http://www.espert.io/freeboard/index.html#key=xxxxxxxxxxx

     

    In your website, embed this URL in iFrame:

     

    <iframe src="http://www.espert.io/freeboard/index.html#key=xxxxxxxxxxx" width="800" height="600" align="top">

    </iframe>

    Example of a live dashboard show below

  • Using IFTTT

    Conditional programming with IFTTT web service

    IFTTT or “If This Then That” is a free web-service that allow users to connect other web-services together, triggered based on the conditional statement of “if this then that”. IFTTT can help novice IoT learner to create simple a IoT service as you can turn everyday things into ‘smart’ objects by setting up its relationship using simple logic such as “if the room is too hot, then turn on the air-conditioning”.

     

    In this case, you can create your own 'hot' button service where if you press a button (GPIO0), then it will trigger a push short text notification to your smartphone.

    1. Create a 'hot' button service

    If button GPIO0 is pressed, then a text notification is triggered and sent to smartphone

    2. Create IFTTT account

    Begin by creating an IFTTT account at http://ifttt.com

    3. Create an applet*

    *previously known as 'recipe'

    Create an applet (or recipe) by selecting a channel for the trigger. You will be using the Maker channel.

     

    Connect to the Maker channel and find out what is the key (auto-generated) for you.

     

    Copy this key (Ctrl-C) as we will need to use this later.

    4. Go to MQTT web socket panel

    At the message box of the MQTT panel, publish the JSON format of the IFTTT key to the MQTT broker:

     

    {"IFTTT" : "XXXIFTTXXXXXX"}

     

    where xxxIFTTxxxxx is the IFTTT key assigned to your channel.

     

    This step essentially hardcodes the IFTTT key into the V2.0 to prevent third-party abuse of the key. As such it will recognise subsequent 'button' message and return the trigger event. The device will retain the information even after it has been switched off.

    5. Check the OLED display

    If the IFTTT key is successfully published, the OLED will display the message, "PARSE OK".

     

    If not, it will display, "PARSE FAIL"

    6. Choose trigger service for 'THIS'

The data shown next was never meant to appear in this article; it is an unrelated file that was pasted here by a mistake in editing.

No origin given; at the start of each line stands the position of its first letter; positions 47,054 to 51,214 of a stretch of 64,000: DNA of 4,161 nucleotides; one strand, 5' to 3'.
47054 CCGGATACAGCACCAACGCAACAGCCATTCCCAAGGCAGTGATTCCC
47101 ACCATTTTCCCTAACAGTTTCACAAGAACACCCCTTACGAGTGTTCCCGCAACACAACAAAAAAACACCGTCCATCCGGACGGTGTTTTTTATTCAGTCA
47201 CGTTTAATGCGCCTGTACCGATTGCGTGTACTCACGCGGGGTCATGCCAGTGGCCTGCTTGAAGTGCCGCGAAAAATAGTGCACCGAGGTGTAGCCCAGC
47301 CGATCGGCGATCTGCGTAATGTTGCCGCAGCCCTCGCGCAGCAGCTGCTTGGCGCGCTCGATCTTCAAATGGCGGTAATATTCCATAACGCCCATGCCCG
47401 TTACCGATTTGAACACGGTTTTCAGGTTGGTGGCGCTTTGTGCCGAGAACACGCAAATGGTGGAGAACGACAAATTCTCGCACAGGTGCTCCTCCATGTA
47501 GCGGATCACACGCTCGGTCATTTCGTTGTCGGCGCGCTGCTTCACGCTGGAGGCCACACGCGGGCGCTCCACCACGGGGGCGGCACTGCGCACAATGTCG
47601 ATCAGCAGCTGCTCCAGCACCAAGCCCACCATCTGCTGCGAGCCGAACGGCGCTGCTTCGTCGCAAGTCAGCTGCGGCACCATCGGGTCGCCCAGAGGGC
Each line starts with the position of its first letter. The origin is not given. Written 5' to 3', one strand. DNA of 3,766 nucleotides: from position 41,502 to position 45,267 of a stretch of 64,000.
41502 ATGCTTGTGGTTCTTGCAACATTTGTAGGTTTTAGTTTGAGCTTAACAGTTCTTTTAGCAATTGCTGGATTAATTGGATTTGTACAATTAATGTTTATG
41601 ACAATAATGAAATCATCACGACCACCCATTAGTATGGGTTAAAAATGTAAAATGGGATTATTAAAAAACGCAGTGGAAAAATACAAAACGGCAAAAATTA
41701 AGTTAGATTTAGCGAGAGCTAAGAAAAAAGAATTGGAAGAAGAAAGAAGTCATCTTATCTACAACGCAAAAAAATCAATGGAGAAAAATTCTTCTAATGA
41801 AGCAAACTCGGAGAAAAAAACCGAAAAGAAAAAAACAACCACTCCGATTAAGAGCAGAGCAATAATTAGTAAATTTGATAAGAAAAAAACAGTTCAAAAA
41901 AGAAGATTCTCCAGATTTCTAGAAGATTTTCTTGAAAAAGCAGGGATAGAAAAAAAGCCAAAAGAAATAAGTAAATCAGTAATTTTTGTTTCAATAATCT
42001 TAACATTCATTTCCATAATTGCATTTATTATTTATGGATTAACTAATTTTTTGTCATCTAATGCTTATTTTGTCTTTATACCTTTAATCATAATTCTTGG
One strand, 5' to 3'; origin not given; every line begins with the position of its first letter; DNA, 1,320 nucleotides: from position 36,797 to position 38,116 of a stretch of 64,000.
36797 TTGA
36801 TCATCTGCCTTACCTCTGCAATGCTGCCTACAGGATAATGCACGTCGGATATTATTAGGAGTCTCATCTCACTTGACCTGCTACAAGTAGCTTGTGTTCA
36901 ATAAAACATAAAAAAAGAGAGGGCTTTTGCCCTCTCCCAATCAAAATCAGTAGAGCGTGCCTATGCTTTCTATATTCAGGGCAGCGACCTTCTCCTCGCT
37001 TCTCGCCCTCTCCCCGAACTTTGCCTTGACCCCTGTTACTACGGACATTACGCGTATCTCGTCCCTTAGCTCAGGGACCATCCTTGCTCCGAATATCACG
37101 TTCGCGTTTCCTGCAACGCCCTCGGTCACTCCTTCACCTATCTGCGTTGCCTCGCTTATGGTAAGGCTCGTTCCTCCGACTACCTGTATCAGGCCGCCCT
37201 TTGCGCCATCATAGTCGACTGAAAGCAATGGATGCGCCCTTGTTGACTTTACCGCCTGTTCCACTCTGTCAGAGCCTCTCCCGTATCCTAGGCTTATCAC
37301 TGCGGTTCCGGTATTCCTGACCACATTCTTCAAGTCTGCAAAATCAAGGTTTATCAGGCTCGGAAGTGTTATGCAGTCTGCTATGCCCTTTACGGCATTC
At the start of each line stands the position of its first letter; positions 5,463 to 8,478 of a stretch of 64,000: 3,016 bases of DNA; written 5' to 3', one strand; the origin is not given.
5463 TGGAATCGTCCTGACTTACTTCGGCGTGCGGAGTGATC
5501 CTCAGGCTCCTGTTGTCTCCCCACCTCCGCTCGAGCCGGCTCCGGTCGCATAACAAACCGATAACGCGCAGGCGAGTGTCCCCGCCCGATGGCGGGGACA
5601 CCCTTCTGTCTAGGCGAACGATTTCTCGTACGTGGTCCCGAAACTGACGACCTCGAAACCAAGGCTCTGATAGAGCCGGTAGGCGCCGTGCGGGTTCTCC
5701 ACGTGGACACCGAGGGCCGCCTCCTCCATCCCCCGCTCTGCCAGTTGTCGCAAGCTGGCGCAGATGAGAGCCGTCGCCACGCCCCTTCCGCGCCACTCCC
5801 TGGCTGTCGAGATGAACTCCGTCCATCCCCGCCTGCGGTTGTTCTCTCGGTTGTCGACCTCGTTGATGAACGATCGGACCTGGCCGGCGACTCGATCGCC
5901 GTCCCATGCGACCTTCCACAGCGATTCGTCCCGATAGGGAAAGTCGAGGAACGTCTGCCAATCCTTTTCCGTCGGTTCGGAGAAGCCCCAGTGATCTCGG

Firstly make sure that you have obtained the IFTTT channel key and publish the key via the MQTT web socket panel at http://www.espert.io/mqtt

     

    Once these prior setup is done, you can start creating your own button recipe.

     

    Choose Maker as the trigger service.Click on Receive a web request.

    7. Choose a trigger

    Click on Receive a web request.

    8. Complete trigger fields

    Name the Event Name as 'button'*.

     

    *Any other name may not work for this example

    9.Choose action service for 'THAT'

    Select and choose maker

    10. Choose an action

    Click on Make a web request.

    11. Get ready your smartphone key

    Your smartphone key is a series of numbers generated randomly by espert.io (check out the URL panel) when you have complete the user registration with the mobile app.

     

    For more information about obtaining the smartphone key, refer to instructions to 'Create a Cloud account' here.

    12. Complete action fields

    In the URL box, key in the HTTP-MQTT bridge using the format:

     

    http://www.espert.io/MySmartphone/send?key=xxxxxxx&message=yyyyyyyy

     

    where xxxxxx is the smartphone key and yyyyy is the message you want to trigger.

     

    In this example, we use the message

    "This is triggered by IFTT"

     

    For Method, select GET or POST from the drop-down menu.

     

    Leave the Content Type and Body empty.

     

    Click 'Create Action'.

    13. Test it out.

    Proceed to test out your first IoT service.

     

    Press the button GPIO0 firmly (hold for at least 1 sec)

      14. Check the OLED display

      When the user button GPIO0 is pressed, the screen will show 'Requesting...'

       

      If the IFTTT trigger is successfully fired, it will show the message, "Congratulations! You've fired the button event".

      15. Check your smartphone

      When you open your ESPert IoT Mobile App , you will be able to see the message and its timestamp.

      If it works, congratulations!

       

      If it doesn’t, continue to troubleshoot and identify the steps you may have missed out:

      • Are your board and/or smartphone connected to the Internet?
      • Have you created a cloud account at espert.io ?
      • Have you installed the app and tried sending push notification to yourself?
      • Have you connected or subscribed to the MQTT broker?
      • Did you use or key in your own board id instead of the one shown in the examples?
      • Did you use your own IFTTT channel key instead of the one shown in the examples?